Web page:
|Publication number||US7369892 B2|
|Application number||US 10/085,072|
|Publication date||May 6, 2008|
|Filing date||Mar 1, 2002|
|Priority date||Apr 28, 2000|
|Also published as||DE10119395A1, US6514195, US20020115940, US20020120205|
|Publication number||085072, 10085072, US 7369892 B2, US 7369892B2, US-B2-7369892, US7369892 B2, US7369892B2|
|Original Assignee||Medtronic, Inc.|
|Export Citation||BiBTeX, EndNote, RefMan|
|Patent Citations (36), Non-Patent Citations (2), Referenced by (11), Classifications (8), Legal Events (2)|
|External Links: USPTO, USPTO Assignment, Espacenet|
This patent document is a divisional application of co-pending non-provisional U.S. patent application Ser. No. 09/558,870 filed Apr. 28, 2000 and entitled, “ISHEMIC HEART DISEASE DETECTION.”
This invention relates generally to the field of implantable medical devices, and more particularly to implantable heart monitors and therapy delivery devices.
A wide variety of implantable heart monitors and therapy delivery devices have been developed including pacemakers, cardioverter/defibrillators, heart pumps, cardiomyostimulators, ischemia treatment devices, and drug delivery devices. Most of these cardiac systems include electrodes for sensing and sense amplifiers for recording and/or deriving sense event signals.
These devices typically utilize the sense event signals to detect problems with a patient's cardiac system and to delivery of the therapy. Prior art disclosures have been made suggesting methods for detecting cardiac conditions including:
Obel et al
All patents listed in Table 1 above are hereby incorporated by reference herein in their respective entireties. As those of ordinary skill in the art will appreciate readily upon reading the Summary of the Invention, Detailed Description and Claims set forth below, many of the devices and methods disclosed in the patents of Table 1 may be modified advantageously by using the teachings of the present invention.
The invention has certain objects and, in general, provides solutions to problems existing in the prior art in detecting the onset of a cardiac condition. One of the most dangerous cardiac conditions is a myocardial infarction in which a section of heart muscle dies due to a loss of blood flow from a coronary artery. Most myocardial infarctions occur in the left ventricle and cause sharp pain in the chest, which can spread to the arms and throat. In addition, the invention provides techniques for detecting other cardiac conditions such as an occlusion of a coronary artery by a thrombus or ischemic heart disease. Unlike other known techniques, cardiac conditions are detected, according to the invention, by monitoring the flow of blood as it exits the coronary system through the coronary sinus. In addition, electrical activity in the heart is sensed for any irregularities, such as an elevated ST segment of the heartbeat.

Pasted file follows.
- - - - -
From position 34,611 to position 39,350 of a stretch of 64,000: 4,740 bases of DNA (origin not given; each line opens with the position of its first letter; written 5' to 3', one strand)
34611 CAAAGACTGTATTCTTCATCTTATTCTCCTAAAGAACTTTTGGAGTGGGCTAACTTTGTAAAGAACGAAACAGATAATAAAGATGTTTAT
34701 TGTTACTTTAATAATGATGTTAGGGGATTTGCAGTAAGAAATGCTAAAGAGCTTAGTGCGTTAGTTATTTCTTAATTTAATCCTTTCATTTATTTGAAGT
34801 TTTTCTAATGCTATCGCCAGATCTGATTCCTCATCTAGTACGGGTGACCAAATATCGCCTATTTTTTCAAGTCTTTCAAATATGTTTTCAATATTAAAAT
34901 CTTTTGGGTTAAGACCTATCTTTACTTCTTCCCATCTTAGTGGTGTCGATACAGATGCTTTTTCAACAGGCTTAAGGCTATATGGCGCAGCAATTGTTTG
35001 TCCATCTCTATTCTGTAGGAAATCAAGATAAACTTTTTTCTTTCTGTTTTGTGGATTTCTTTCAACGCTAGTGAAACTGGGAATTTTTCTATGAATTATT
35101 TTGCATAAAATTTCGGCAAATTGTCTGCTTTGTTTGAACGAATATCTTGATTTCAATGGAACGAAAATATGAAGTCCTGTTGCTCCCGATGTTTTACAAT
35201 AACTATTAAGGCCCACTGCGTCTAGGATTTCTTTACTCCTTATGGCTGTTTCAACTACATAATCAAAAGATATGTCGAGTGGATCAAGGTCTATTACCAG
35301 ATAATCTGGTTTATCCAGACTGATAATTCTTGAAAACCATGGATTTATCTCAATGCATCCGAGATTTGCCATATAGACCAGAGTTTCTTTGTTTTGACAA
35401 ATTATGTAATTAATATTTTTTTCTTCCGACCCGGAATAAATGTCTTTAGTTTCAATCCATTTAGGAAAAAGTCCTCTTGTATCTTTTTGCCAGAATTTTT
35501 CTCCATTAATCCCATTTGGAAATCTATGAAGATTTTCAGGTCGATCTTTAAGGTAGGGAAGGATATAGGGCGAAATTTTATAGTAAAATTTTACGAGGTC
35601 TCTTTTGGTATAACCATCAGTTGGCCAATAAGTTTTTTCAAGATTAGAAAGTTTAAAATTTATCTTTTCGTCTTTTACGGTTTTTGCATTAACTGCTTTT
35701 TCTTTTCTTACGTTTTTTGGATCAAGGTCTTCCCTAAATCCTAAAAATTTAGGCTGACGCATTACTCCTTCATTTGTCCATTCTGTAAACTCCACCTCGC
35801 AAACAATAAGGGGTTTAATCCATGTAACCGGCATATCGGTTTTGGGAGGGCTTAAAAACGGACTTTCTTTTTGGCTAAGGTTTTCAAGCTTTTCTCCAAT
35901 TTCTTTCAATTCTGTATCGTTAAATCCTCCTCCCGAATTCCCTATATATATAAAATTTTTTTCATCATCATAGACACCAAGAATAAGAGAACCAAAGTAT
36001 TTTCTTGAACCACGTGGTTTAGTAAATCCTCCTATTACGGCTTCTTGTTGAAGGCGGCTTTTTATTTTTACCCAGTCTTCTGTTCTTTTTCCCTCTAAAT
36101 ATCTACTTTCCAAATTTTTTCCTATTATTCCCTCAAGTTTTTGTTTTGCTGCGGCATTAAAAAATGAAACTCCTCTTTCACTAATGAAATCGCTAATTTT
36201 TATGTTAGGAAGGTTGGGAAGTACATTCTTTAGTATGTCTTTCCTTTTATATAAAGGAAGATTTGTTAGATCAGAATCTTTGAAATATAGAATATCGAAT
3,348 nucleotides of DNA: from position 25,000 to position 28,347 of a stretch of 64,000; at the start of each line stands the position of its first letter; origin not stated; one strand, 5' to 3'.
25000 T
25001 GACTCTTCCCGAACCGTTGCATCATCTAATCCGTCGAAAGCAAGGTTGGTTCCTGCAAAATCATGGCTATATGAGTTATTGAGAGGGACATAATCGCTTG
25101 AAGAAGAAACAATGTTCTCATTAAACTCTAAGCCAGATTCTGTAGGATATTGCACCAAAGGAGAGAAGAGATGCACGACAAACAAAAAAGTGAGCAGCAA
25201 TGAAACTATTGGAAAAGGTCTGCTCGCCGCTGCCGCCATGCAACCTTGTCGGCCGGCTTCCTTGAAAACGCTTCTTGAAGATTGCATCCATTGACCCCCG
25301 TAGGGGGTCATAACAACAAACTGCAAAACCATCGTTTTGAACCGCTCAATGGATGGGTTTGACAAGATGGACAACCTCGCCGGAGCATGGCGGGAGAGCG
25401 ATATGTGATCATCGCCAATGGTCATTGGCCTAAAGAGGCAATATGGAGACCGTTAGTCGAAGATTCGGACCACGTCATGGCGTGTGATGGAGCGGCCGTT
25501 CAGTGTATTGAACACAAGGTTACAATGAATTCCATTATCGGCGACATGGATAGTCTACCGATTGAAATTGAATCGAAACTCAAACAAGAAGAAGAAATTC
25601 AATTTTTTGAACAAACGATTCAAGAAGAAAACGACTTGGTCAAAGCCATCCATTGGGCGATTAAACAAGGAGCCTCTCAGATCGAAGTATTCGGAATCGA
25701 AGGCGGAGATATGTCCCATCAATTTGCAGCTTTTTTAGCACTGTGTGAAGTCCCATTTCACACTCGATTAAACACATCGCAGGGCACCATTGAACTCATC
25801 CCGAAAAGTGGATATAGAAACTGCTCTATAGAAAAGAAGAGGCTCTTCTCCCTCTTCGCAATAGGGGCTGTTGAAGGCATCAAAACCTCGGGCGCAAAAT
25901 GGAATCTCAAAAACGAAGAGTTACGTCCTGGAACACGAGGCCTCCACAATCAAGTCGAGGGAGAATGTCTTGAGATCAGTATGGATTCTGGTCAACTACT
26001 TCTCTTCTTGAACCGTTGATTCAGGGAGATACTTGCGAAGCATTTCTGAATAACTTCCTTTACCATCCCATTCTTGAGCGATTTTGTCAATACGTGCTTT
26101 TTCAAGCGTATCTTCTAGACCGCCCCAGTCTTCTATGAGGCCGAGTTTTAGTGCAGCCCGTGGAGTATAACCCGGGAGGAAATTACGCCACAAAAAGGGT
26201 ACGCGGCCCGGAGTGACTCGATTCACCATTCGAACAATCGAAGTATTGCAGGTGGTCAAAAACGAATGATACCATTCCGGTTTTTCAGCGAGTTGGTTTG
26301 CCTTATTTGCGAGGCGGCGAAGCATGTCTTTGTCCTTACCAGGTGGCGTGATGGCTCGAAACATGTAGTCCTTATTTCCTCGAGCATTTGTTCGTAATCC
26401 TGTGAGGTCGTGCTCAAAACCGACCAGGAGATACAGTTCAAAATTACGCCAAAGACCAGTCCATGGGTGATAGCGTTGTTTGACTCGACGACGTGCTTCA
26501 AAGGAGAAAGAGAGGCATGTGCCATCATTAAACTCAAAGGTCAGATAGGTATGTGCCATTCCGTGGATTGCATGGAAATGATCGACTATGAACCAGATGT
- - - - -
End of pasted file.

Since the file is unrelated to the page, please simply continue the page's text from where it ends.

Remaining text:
The features of the invention may be incorporated in a variety of embodiments. For example, in one embodiment a system includes a lead for implantation in the coronary sinus of a patient's heart. The lead includes a sensor for measuring the velocity of blood flowing through the coronary sinus. An implantable medical device (IMD) coupled to the lead monitors a blood flow signal from the sensor as well as electrical activity within the heart. The implantable medical device system includes a microprocessor circuit to analyze the blood flow signal and the electrical activity signal in order to detect cardiac conditions.
According to one feature of the invention, the IMD delivers an alarm to the patient or begins delivering drug therapy, preferably delivery of rapid action thrombolytics, as a function of sensed electrical activity and the blood flow through the coronary sinus. For example, the IMD can include an audible alarm, a muscle stimulating alarm or both. In addition, the IMD can include a drug delivery pump for dispensing therapeutic drugs or a catheter to deliver prophylactic arrhythmia therapy. The system can be constructed to vary the treatment, and notably the dosage, according to the sensed elevation of the ST segment and the blood flow.
Various embodiments of the invention are set forth in the accompanying drawings and the description below. Other features and advantages of the invention will become apparent from the description, the drawings, and the claims.
IMD 10 in
As shown in
Microcomputer circuit 58 preferably comprises on-board circuit 60 and off-board circuit 62. Circuit 58 may correspond to a microcomputer circuit disclosed in U.S. Pat. No. 5,312,453 to Shelton et al., hereby incorporated by reference herein in its entirety. On-board circuit 60 preferably includes microprocessor 64, system clock circuit 66 and on-board RAM 68 and ROM 70. Off-board circuit 62 preferably comprises a RAM/ROM unit. On-board circuit 60 and off-board circuit 62 are each coupled by data communication bus 72 to digital controller/timer circuit 63. Microcomputer circuit 58 may comprise a custom integrated circuit device augmented by standard RAM/ROM components.
Electrical components shown in
Continuing to refer to